Latest Medical Research News and Research
Updated: 1 min 35 sec ago
New research at Ohio University shows that a particular subclass of low-density lipoproteins (LDL), also known as "bad cholesterol," is a much better predictor of potential heart attacks than the mere presence of LDL, which is incorrect more often than not.
Vietnam-era women veterans suffer with stress-related mental health conditions, including posttraumatic stress disorder, major depression and generalized anxiety disorder, more than four decades after their service.
Tailored T-cells specially designed to combat a half dozen viruses are safe and may be effective in preventing and treating multiple viral infections, according to research led by Children's National Hospital faculty.
Children born to women on HIV therapy containing the drug efavirenz were 2 to 2.5 times more likely to have microcephaly, or small head size, compared to children born to women on regimens of other antiretroviral drugs, according to an analysis funded by the National Institutes of Health.
In critically ill patients who require a heart pump to support blood circulation as part of stent procedures, specific heart pumps have been associated with serious complications, according to a new study led by cardiologists at Washington University School of Medicine in St. Louis.
Communities in the United States that experienced the most economic distress in the wake of the Great Recession saw a significant increase in death rates from heart disease and strokes among middle-aged people, according to a new multi-institution study led by researchers at Penn Medicine.
New research published this month in the Southern Economic Journal reveals job losses during the Great Recession (2007-2009) may be partly responsible for the recent drop in U.S. birth rates.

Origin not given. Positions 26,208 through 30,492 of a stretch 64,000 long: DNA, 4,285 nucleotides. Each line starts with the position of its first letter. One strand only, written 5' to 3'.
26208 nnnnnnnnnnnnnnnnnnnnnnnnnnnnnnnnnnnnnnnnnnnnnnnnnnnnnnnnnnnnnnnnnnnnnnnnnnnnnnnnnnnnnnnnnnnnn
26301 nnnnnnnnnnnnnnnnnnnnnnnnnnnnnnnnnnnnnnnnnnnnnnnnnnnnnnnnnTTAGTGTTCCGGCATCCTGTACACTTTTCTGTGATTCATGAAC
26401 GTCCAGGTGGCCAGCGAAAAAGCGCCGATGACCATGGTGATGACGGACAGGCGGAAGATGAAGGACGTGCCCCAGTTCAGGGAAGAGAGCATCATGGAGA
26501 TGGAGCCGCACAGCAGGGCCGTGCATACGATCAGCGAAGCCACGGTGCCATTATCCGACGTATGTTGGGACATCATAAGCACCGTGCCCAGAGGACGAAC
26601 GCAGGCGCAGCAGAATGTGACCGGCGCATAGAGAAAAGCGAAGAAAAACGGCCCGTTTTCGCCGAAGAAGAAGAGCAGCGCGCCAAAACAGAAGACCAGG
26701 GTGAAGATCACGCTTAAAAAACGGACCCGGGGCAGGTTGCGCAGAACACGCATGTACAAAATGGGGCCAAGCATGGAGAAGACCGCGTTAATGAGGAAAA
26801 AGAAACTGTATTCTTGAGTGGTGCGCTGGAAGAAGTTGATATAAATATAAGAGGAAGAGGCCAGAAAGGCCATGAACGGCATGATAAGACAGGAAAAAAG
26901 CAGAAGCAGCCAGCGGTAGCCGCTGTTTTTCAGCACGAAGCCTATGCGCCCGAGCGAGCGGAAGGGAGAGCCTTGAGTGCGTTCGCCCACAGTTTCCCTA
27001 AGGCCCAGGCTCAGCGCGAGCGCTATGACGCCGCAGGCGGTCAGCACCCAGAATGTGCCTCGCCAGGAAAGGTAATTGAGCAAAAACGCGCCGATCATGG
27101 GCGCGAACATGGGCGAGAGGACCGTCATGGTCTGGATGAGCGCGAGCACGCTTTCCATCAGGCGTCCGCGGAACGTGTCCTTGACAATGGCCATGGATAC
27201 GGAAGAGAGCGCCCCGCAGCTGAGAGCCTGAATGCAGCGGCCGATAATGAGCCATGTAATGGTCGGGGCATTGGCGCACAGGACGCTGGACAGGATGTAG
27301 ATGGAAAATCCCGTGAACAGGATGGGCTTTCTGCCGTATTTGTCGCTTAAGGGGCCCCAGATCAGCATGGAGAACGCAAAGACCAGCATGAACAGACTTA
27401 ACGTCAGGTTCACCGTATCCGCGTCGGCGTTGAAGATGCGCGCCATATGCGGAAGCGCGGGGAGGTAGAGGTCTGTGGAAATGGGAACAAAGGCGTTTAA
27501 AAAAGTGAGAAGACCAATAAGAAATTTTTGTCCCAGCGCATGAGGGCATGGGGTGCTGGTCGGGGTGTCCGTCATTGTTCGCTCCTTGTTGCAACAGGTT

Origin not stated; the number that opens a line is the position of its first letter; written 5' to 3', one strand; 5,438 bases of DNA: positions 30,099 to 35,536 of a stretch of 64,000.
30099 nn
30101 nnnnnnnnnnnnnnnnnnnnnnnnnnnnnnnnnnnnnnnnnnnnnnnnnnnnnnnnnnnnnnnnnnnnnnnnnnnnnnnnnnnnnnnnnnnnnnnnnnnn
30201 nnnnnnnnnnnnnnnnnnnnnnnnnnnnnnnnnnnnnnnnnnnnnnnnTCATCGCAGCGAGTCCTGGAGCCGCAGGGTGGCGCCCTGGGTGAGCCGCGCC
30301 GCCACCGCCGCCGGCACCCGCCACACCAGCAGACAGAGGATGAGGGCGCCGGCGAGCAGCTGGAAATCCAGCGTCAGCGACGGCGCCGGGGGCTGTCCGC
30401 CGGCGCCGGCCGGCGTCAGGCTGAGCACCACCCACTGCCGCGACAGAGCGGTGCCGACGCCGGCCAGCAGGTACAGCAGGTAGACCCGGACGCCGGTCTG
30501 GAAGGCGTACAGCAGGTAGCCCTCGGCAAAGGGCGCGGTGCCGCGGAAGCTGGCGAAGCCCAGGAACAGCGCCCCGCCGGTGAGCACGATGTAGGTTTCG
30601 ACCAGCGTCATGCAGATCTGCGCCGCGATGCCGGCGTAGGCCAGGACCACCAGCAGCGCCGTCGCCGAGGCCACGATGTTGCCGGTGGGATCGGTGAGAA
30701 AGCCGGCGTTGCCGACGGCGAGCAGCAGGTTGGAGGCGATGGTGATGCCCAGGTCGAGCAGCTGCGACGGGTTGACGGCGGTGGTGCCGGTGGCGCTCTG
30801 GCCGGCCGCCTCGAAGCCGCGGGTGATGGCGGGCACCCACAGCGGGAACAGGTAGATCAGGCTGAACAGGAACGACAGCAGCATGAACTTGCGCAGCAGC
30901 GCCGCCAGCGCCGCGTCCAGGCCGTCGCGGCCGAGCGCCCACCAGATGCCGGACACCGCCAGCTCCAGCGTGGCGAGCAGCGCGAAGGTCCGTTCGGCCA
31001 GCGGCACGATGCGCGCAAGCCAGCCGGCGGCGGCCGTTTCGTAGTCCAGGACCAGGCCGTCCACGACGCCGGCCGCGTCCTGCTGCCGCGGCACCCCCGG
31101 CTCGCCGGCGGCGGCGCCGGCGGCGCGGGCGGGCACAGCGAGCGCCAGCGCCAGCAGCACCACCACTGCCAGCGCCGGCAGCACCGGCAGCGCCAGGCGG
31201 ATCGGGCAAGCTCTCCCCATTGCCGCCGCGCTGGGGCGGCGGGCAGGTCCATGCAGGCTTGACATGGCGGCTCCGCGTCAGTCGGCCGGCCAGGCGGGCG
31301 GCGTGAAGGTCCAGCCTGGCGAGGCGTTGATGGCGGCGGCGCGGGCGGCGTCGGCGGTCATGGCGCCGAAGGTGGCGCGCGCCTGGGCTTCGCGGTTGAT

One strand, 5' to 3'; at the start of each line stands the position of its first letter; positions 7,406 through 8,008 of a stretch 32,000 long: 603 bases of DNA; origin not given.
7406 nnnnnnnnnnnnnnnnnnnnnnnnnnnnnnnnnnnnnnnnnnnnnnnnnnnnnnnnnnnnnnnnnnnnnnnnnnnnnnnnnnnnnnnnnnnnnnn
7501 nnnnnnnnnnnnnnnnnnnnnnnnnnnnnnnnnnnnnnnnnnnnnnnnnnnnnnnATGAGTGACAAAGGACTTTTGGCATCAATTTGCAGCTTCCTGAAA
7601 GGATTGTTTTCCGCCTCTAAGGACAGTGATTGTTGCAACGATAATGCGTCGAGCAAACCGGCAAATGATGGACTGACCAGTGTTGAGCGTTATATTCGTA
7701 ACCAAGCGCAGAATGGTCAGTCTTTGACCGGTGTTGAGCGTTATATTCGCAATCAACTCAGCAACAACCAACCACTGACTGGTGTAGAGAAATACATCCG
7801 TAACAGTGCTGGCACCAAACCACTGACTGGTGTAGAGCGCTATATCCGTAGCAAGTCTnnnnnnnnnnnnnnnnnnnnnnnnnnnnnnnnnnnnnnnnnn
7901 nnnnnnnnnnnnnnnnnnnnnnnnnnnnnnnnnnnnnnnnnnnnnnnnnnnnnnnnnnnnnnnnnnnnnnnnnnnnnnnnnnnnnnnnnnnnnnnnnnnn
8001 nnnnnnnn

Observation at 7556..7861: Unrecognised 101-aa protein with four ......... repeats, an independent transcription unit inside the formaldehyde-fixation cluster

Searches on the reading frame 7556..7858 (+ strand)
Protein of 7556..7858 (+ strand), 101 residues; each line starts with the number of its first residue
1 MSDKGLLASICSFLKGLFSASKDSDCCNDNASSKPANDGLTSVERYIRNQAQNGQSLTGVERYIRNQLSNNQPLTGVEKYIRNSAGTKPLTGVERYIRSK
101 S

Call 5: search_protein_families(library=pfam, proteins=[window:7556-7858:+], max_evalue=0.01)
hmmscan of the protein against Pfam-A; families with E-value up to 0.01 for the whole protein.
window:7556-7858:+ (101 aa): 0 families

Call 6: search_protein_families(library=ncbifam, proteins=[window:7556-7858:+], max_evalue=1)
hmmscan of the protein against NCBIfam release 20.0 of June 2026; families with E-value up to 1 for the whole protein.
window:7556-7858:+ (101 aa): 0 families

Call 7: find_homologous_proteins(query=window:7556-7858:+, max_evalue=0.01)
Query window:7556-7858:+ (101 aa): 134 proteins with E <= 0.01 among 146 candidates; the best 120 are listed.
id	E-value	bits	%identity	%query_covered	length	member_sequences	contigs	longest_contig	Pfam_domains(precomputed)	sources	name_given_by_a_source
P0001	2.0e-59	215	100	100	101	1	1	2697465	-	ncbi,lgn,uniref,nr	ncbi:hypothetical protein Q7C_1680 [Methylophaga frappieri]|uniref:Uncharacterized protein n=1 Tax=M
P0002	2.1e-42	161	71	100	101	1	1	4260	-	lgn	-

The gastroenterology team at Henri-Mondor AP-HP Hospital and University Paris-Est Créteil, led by Professor Iradj Sobhani, together with teams from Inserm and the Institut Pasteur Molecular Microbial Pathogenesis Unit (U1202), led by Professor Philippe Sansonetti - holder of the Microbiology and Infectious Diseases Chair at the Collège de France -, have demonstrated that an imbalance in the gut microbiota, also known as "dysbiosis", promotes the onset of colorectal cancer.
Northwestern Medicine scientists have discovered a new phenomenon in the brain that could explain the development of early stages of neurodegeneration seen in diseases such as ALS, which affects voluntary muscle movement such as walking and talking.
A high-protein diet is believed to be healthy. It is suggested that it keeps you fit, helps you to lose fat and to retain lean muscle mass. Avoiding carbohydrates and substituting them with proteins has become a leading dogma for all those who care for their looks and health.
Genetic studies spanning three generations of a Persian Jewish family by researchers at Ben-Gurion University of the Negev. have identified a gene that causes nighttime atrial fibrillation (AFib).
The World Health Organization plans to make insulin more affordable for the millions of people suffering from diabetes.
Researchers have made a discovery about a class of cells involved in rheumatoid arthritis that could instigate new treatments.
Researchers have characterized the "mutational footprint" that results from chemotherapy and leads to long-term side effects.
Stigma and safety fears have made daily dose tapering of opioid prescriptions more common. New research from UC Davis Health physicians, however, shows tapering can occur at rates as much as six times higher than recommended, putting patients at risk of withdrawal, uncontrolled pain or mental health crises.
New drugs can be developed from old ones. This revolutionary pharmacological approach that has been gaining ground recently was confirmed by a study conducted by two major research centers of the University of Trento that was published today in Nature Communications.
Progeria is a very rare disease that affects about one in 18 million children and results in premature aging and death in adolescence from complications of cardiovascular disease.
A study team at MedUni Vienna’s Center for Brain Research has found that high-fat maternal diets can cause life-long changes in the brain of the unborn offspring.
A new guideline from the Canadian Task Force on Preventive Health Care recommends against routine screening for thyroid dysfunction in nonpregnant adults without symptoms or risk factors.
A study of over 6,300 Latinos of Dominican, Central American, Cuban, Mexican Puerto Rican and South American heritage estimates that nearly 10% of middle-age and older Latinos in the U.S. meet the criteria for mild cognitive impairment.